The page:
Ukrainian rock musician and activist Andriy Klyvynyuk spoke to Index on Censorship about his support for popular film director and pro-Ukrainian activist Oleg Sentsov and the other Ukrainian political prisoners held by Russia.
Klyvynyuk, the frontman of the pop group Boombox, was a speaker at Belarus Free Theatre’s Freedom of Expression in Ukraine event at the House of Commons in London, where he called on the British government to demand Sentsov’s release. Sentsov is serving a 20-year prison sentence on charges of being part of a terrorist conspiracy. He has stated that he was tortured by investigators and that a key witness recanted in the courtroom on the grounds that evidence had been extorted under torture. His lawyers describe the case against him as “absurd and fictitious”.
Sentsov faces another 18 years in jail but Klyvynyuk, who drove an ambulance during the pro-EU Euromaidan protests in 2014, is determined that Ukraine will continue to work towards a future free of Russian interference.
“We used to cry but now we are laughing because we are not afraid,” he told Index. “We are only 25 years old as a country, and we are at the very beginning of a road. We want to be open and don’t want to see a great wall. I don’t want to be a big star somewhere, having everything but not being able to travel, speak with you, and that was the point of Euromaidan. We are not for the money, the wealth, houses and cars – it’s not what we want, it’s not the point of life at all.”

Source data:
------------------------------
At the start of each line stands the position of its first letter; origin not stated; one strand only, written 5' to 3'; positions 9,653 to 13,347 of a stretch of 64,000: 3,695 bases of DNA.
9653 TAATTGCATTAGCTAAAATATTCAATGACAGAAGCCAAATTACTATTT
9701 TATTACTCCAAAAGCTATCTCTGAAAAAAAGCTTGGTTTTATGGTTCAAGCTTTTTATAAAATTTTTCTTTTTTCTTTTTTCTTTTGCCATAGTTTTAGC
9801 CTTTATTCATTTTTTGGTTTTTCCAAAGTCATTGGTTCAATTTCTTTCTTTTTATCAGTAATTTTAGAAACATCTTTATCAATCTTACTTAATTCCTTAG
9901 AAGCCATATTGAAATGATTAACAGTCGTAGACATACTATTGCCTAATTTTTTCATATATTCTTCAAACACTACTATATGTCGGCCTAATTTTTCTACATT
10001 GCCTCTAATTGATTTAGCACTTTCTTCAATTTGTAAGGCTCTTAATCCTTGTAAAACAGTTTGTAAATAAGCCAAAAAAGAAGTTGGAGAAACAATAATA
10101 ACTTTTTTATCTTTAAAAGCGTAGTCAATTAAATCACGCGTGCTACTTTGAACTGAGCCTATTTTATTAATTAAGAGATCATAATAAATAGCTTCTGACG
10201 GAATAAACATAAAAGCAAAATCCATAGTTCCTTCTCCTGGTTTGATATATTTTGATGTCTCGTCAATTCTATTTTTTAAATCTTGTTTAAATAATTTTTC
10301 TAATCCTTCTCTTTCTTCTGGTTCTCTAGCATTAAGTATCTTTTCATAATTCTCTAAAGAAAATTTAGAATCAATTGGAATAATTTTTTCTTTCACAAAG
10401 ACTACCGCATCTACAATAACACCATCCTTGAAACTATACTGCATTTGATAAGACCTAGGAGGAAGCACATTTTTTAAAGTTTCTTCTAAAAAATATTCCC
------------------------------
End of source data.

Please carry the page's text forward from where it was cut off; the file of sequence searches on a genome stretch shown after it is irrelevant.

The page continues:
According to Klyvynyuk, it is Russia that is afraid. “They are very frightened to lose their dominance, to lose their money, to lose their superpower, in such a way as our mafia lost their power,” he said. “The officials are so much afraid that they invaded an independent state.”
Other speakers at the House of Commons event included journalist and author Peter Pomerantsev, and film and theatre director turned soldier Eugene Stepanenko. A video was shown including messages of solidarity from artists including fashion designer Vivienne Westwood and actor Will Attenborough.
Klyvynyuk welcomed these contributions. Although he does not mix his art with his activism, he feels strongly that those with a public position have a responsibility to speak out on human rights abuses. Those who shut their eyes to it, he says, are “clowns dancing on the tables of dictators”.
“I’m a patriot of course but I don’t think Ukraine is bigger or better than any other country in the world,” he said, calling on the world’s media to refocus on Russia’s behaviour towards its neighbour. “This is why we talk about political prisoners all over the world and wars all over the world. But to forget about situations like that, then everybody says ‘Oh, how are you? Are you okay?’ three years later. I say ‘Hey, stop, you know nothing’, and if you are a media person, if you’ve got followers on your social media, if thousands of people are waiting to hear from you, you should find some time to tell these important things.”
As for Oleg Sentsov, Klyvynyuk’s message was one of hope. “I hope that he won’t be broken inside, I hope that he, all of them, will find strength to live through, and then after we win, go out and not just sit and do nothing but continue their work, what they are here for.”